On May 31st 2019, cOAlition S published its revised principles and implementation guidance for Plan S, following consultation in February 2019. They also provided a rationale for the amendments made.


Key Points

The Durham University Plan S Working Group will consider the new guidance and provide further details following due consideration, but key changes to highlight include:

  • Timeline for implementation has been pushed back to 1st January 2021.
  • Requirements will apply to publications resulting from grants under calls published after this date.
  • The three routes to compliance remain.
  • Green OA (un-embargoed deposit in an open access repository) remains as a compliant option for authors.
  • Open Access Monographs will be part of a separate approach.
  • The CC BY licence remains the preferred option. However, cOAlition-S funders "may approve the use of the CC BY-ND license for individual articles, provided that this is explicitly requested and justified by the grantee".
  • A more prominent focus on the means of assessment of research publications, in line with the DORA Principles.
  • There will be a review of implementation in 2024.

 

Consultation Responses

UKRI Open Access Review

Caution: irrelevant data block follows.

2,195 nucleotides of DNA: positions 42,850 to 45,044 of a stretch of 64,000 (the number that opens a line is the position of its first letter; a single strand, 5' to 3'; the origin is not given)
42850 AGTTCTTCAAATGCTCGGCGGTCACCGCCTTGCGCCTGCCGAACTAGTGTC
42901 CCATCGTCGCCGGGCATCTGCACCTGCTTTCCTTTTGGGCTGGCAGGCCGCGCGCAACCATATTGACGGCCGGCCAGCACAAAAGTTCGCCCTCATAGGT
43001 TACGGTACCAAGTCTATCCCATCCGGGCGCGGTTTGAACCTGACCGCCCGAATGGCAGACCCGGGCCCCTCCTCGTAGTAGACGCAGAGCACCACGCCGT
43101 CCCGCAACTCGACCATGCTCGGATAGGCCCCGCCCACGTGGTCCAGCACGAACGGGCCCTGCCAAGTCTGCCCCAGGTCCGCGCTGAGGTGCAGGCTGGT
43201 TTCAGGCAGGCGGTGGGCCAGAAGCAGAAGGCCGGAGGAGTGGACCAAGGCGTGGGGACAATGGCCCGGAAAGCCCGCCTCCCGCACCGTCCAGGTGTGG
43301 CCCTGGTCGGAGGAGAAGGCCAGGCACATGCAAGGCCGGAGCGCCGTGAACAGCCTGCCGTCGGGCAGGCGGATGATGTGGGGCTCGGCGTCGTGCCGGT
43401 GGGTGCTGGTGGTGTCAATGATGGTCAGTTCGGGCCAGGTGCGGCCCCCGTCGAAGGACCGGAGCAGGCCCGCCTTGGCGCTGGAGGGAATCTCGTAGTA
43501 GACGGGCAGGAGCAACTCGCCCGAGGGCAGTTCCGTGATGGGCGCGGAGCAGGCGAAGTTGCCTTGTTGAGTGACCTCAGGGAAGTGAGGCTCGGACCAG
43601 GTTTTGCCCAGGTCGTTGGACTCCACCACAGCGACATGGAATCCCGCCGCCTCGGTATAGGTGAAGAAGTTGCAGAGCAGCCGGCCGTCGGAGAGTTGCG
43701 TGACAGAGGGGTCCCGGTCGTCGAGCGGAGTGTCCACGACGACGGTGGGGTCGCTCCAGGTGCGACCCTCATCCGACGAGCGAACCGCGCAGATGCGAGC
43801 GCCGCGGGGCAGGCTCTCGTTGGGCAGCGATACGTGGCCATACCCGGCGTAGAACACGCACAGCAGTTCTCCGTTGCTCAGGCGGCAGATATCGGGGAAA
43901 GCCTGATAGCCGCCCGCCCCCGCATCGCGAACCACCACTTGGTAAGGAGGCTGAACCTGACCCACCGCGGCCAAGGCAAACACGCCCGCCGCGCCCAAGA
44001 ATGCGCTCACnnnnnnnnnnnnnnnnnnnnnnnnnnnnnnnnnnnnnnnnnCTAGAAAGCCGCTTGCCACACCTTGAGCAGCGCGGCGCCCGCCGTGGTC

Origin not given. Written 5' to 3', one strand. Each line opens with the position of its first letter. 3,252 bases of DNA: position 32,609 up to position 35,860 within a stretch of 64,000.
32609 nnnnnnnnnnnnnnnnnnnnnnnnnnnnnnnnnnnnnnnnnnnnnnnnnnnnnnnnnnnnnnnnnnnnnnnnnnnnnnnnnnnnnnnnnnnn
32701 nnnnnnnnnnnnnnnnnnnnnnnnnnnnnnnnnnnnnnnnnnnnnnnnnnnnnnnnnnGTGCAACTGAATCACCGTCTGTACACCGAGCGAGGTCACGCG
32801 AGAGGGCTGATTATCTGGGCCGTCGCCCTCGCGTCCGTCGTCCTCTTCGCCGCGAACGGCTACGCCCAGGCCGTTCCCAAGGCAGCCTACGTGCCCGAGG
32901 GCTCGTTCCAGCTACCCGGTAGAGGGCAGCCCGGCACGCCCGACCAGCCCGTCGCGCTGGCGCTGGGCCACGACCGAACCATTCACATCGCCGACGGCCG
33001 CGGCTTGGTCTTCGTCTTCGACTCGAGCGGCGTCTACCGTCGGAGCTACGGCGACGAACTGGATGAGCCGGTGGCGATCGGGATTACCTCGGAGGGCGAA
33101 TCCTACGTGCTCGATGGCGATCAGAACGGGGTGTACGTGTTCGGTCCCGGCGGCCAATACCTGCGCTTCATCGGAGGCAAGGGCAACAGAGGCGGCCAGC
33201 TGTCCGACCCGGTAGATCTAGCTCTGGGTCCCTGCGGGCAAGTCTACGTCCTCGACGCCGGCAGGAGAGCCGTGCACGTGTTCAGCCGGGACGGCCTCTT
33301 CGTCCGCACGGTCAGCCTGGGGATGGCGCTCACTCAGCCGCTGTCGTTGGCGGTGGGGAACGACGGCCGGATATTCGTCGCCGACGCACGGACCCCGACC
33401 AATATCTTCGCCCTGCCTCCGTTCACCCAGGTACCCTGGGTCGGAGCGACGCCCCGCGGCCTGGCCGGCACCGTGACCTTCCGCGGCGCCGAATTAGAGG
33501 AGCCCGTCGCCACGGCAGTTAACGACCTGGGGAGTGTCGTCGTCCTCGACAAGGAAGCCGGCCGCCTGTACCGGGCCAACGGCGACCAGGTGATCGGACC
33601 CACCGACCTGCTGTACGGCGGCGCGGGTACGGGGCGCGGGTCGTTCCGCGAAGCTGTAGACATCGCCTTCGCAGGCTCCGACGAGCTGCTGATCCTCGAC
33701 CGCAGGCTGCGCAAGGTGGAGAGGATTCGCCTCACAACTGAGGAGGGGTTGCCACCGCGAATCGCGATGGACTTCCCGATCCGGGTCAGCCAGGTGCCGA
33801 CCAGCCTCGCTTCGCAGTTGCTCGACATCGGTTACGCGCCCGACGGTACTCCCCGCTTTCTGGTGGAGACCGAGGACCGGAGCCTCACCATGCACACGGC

UKRI held an open consultation between 13th February 2020 and 29th May 2020. Responses were invited from inside and outside the UK, from any organisation, group or individual with an interest in research and innovation.

Durham University submitted a response to the consultation, following a series of open consultation sessions with academic staff and PGRs, which can be found below.

Wellcome Trust Consultation: responsible research assessment

In late 2019, Wellcome published draft 'Guidance for research organisations on how to implement responsible and fair approaches for research assessment', and opened this up to an open consultation. 

Durham University was one of more than 50 research organisations which submitted a response in February 2020. Our response can be found below.

Consultation on Draft Implementation Guidance for Plan S

27th November 2018: cOAlition S released its intitial Implementation Guidance on Plan S, and invited feedback from all stakeholders.

February 2019: Durham University submitted a response to the consultation, following a series of  open consultation sessions with academic staff and PGRs, which can be found below.

You can also find all responses submitted to the consultation (over 600 statements from universities, learned societies, publishers, scholarly associations, and individual scholars from more than 40 countries) here.

Wellcome Trust Consultation on Revised OA Policy

The Wellcome Trust revised their Open Access Policy in November 2018, after announcing their support of Plan S. This followed a wide consultation with their grant holders and other stakeholders. 

The consultation analysis and submissions can be found here.

undefined  undefined  undefined  undefined  undefined  undefined